I recently saw a question posted on LinkedIn about whether purely reactive components produce noise like resistors do. This, of course, would be Johnson Noise, also known as Thermal Noise. I do not recall any mention of such noise in reactive components (inductors and capacitors) in my studies, other than the that attributed to the resistances associated with these components. And there is not much written about this subject. The few times I have seen anything written about this, it is stated that reactive components do not have Johnson Noise. I suppose this is true in that Johnson Noise is defined as the familiar square root of 4kTRB, where k is Boltzmann’s constant in joules per kelvin, T is the resistor’s absolute temperature in kelvin and R is the resistor value in Ohms. There is no L or C in this formula and pure reactances have no resistance.

 

But, is there is any noise at all associated with pure reactances?

 

My thought is that there probably is some noise associated with reactive components, although I can not prove this. My thought is that this noise is rather small and results from quantum effects. Quantum mechanics deals with and quantum effects results from what happens on a nano scale.

 

It seems to me that electrons probably do not pass from one atom to another smoothly, but jump from one atom to another. This results in a very small energy spike or pulse. When many electrons pass (or rather, they jump) from many atoms to many other atoms, a small amount of deviation from the “normal” waveform is probably happening. This deviation would be noise.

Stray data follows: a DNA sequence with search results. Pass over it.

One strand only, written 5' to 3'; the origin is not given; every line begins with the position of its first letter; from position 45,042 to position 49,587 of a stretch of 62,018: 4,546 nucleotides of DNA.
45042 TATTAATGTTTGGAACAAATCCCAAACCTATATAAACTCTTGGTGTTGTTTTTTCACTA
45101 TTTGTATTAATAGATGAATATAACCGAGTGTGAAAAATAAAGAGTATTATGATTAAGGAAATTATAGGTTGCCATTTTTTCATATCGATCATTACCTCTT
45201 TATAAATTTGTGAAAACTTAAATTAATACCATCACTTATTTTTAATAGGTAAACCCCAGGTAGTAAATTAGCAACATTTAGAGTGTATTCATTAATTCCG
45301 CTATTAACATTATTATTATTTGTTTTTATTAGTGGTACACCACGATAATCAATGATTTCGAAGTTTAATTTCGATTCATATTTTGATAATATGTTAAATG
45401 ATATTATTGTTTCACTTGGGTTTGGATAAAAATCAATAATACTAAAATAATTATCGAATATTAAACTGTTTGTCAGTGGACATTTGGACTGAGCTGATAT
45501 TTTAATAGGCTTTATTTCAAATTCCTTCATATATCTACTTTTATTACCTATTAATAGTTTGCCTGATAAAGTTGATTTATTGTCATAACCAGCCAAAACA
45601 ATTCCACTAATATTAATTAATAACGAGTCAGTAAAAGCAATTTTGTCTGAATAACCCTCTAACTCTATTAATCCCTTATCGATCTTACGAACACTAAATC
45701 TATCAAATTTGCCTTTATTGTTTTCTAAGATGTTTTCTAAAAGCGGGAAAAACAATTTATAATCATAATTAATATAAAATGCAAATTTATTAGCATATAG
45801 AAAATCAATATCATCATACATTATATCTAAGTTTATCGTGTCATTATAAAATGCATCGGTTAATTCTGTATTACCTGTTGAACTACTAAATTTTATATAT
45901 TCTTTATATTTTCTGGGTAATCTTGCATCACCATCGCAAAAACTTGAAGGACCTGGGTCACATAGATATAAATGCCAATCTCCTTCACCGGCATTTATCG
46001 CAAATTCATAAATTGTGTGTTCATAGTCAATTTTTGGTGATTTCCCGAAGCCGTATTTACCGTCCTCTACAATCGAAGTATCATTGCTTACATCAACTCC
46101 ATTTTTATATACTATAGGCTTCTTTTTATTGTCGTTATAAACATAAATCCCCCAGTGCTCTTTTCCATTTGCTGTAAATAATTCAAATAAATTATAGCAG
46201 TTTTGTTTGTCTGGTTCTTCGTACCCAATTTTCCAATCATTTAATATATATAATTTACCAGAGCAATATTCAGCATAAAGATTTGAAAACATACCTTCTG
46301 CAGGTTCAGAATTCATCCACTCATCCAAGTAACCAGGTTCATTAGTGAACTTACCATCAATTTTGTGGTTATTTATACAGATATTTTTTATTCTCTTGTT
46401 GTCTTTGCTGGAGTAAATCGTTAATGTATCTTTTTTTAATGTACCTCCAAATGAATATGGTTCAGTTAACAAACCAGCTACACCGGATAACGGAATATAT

The amount of noise thus produced would necessarily be very small. If it were large it would have been noticed and some study or research would have been done to determine the cause of this noise. If the noise is small enough by comparison with any other circuit noise, it might go completely unnoticed. Since the flow of electricity involves literally millions of electrons, the average amount of noise produced by quantum effects is more than likely nearly zero, so might be difficult to detect, especially if it was not being looked for. I would think that a search for this noise and the levels at which it may exist would have to start from a theoretical and mathematical viewpoint to determine whether such noise might exist and at what levels it might exist, but that is beyond my abilities and interest, even though I find the very question of reactive noise a very interesting one. Perhaps a Quantum Researcher or PhD candidate might find researching this to be an interesting challenge.